I heard about Lorna Simpson for the first time in a Fine Arts class about a year ago. I absolutely fell in love with her work.
Lorna Simpson was born in 1960 in Brooklyn, New York. One of the leading artists of her generation, Lorna Simpson first became well known in the mid-1980s for her large-scale photograph-and-text works that addressed complex issues like gender and identity, also, racism, slavery, and other aspects that African-American experienced in society.
credit: Lorna Simpson, You’re Fine, 1988, 4 color Polaroid prints, 15 engraved plastic plaques, 21 ceramic pieces (19 letters, 2 apostrophes). 40×103 inches overall.
This artwork is based in Simpson’s personal experience when she was applying for a job as a secretary, and the medical examinations that she went through in order to become a candidate for this job. After being hired, Simpson realized that no other employee was black, and that no other employee had had to undergo a physical examination to work there.
This is my favorite:
credit: Lorna Simpson, Wigs II, 1996-2006, Waterless lithographs on felt.
credit: Lorna Simpson, Waterbearer, 1986 , Gelatin silver print, vinyl lettering. Photograph 45 x 77 (framed), 55 x 77 inches overall.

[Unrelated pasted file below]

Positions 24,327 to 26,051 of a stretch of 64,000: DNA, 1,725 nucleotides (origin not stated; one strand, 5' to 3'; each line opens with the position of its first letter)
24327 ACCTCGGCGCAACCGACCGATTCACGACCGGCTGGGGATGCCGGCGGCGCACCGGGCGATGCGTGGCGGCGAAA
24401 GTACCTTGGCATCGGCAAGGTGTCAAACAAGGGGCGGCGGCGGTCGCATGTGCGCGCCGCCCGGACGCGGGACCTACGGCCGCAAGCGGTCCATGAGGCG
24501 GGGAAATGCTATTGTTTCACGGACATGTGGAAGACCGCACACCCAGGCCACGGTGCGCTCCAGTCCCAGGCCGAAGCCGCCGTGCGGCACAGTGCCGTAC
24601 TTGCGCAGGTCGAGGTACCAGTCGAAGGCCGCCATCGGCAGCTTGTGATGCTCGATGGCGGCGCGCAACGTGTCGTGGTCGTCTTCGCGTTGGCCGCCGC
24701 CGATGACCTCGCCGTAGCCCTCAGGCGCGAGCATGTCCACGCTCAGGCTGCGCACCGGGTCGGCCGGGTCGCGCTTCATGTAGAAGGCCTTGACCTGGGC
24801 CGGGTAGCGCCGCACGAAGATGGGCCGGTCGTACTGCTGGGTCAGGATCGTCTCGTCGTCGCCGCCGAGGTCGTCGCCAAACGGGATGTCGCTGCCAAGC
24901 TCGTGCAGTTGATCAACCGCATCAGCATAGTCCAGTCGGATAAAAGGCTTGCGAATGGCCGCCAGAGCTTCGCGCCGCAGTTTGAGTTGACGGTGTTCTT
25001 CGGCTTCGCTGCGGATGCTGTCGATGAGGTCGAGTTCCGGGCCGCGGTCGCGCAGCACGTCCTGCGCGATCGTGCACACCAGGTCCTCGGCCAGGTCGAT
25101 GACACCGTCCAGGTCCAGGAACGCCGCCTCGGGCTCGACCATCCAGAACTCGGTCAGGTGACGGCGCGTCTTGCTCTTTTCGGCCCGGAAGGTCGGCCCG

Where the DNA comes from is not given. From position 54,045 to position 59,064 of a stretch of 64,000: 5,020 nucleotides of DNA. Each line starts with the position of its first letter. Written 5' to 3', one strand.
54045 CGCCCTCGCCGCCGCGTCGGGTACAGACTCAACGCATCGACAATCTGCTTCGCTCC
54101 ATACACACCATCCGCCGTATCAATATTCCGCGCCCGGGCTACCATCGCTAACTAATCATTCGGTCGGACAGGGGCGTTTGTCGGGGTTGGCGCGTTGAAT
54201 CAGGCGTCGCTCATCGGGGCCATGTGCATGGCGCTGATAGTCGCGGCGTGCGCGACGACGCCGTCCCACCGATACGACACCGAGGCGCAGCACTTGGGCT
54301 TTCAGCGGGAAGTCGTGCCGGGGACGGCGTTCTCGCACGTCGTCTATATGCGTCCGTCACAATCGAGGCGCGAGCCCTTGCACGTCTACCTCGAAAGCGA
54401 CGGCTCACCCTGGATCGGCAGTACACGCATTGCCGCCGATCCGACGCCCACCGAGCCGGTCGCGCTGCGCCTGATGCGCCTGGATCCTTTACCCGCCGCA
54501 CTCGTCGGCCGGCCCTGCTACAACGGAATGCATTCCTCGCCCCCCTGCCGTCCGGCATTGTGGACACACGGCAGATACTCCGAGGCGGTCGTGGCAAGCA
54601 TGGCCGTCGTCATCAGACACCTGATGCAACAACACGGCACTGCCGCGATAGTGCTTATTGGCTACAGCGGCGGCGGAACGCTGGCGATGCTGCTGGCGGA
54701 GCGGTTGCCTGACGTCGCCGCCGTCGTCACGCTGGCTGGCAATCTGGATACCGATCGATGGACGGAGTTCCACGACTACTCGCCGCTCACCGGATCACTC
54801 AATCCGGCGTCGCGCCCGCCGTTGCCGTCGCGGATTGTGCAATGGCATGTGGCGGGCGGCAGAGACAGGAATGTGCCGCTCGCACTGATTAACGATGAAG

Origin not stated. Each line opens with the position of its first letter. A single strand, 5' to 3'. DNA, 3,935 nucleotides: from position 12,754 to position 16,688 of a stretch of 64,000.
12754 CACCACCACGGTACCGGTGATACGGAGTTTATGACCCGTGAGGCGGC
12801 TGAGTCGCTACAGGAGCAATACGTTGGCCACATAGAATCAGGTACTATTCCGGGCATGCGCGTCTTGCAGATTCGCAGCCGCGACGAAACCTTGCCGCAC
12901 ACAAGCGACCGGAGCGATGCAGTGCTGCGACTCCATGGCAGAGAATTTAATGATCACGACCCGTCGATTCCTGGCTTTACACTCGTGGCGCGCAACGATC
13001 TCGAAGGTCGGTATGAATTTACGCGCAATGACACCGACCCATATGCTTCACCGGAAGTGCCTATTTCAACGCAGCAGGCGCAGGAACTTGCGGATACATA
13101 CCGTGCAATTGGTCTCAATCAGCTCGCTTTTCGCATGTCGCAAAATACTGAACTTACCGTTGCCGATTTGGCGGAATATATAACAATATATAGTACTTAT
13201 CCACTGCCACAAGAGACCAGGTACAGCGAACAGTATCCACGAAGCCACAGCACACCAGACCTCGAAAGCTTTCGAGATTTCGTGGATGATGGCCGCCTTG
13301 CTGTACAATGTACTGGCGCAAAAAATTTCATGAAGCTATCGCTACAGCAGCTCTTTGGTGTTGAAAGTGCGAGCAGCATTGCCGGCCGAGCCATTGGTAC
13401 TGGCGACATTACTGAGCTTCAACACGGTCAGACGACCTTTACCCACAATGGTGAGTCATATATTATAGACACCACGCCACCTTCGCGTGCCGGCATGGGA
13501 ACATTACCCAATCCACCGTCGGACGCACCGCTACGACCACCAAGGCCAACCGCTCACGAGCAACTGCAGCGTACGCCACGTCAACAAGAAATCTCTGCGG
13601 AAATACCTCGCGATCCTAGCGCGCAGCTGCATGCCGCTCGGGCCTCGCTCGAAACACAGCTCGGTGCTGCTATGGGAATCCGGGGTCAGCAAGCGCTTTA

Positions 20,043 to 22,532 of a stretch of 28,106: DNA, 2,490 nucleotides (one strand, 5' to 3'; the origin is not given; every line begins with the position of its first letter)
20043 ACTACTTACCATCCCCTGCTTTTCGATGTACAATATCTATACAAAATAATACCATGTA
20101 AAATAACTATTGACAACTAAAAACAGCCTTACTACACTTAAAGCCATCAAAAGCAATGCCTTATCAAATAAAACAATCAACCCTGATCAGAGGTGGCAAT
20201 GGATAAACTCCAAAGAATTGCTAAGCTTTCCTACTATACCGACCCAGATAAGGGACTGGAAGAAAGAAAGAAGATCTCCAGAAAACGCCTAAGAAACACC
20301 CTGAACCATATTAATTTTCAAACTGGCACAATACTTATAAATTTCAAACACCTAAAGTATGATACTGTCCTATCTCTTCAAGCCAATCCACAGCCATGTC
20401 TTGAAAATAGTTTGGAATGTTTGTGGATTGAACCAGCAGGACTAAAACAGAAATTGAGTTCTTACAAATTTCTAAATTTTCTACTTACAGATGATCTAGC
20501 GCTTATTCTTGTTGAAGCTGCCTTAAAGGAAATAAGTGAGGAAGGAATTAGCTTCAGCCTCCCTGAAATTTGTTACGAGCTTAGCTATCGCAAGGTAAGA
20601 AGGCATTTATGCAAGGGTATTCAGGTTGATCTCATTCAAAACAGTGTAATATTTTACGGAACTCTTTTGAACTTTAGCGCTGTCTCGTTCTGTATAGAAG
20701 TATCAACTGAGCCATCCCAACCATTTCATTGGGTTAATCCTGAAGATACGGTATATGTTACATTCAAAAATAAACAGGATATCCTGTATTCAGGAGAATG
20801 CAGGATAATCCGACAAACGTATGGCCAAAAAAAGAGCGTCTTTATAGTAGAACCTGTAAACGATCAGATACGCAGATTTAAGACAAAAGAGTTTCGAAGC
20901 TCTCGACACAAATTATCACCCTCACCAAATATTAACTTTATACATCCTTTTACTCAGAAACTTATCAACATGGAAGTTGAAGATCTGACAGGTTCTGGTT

For me, Lorna Simpson explores all the subjects, issues and discrimination women confront on the everyday life. She explains these issues with visual simplicity, nevertheless, it has an important, profound message. Her pieces caught my attention as a student because I have had some situations in which I truly felt discriminated as women and for my skin. In some countries, such as mine, we have a long way to go in terms of gender equality in the workforce and that we must not be oppressed in our homes and our society.
You can visit Simpson’s website here. She has worked with video and drawing as well.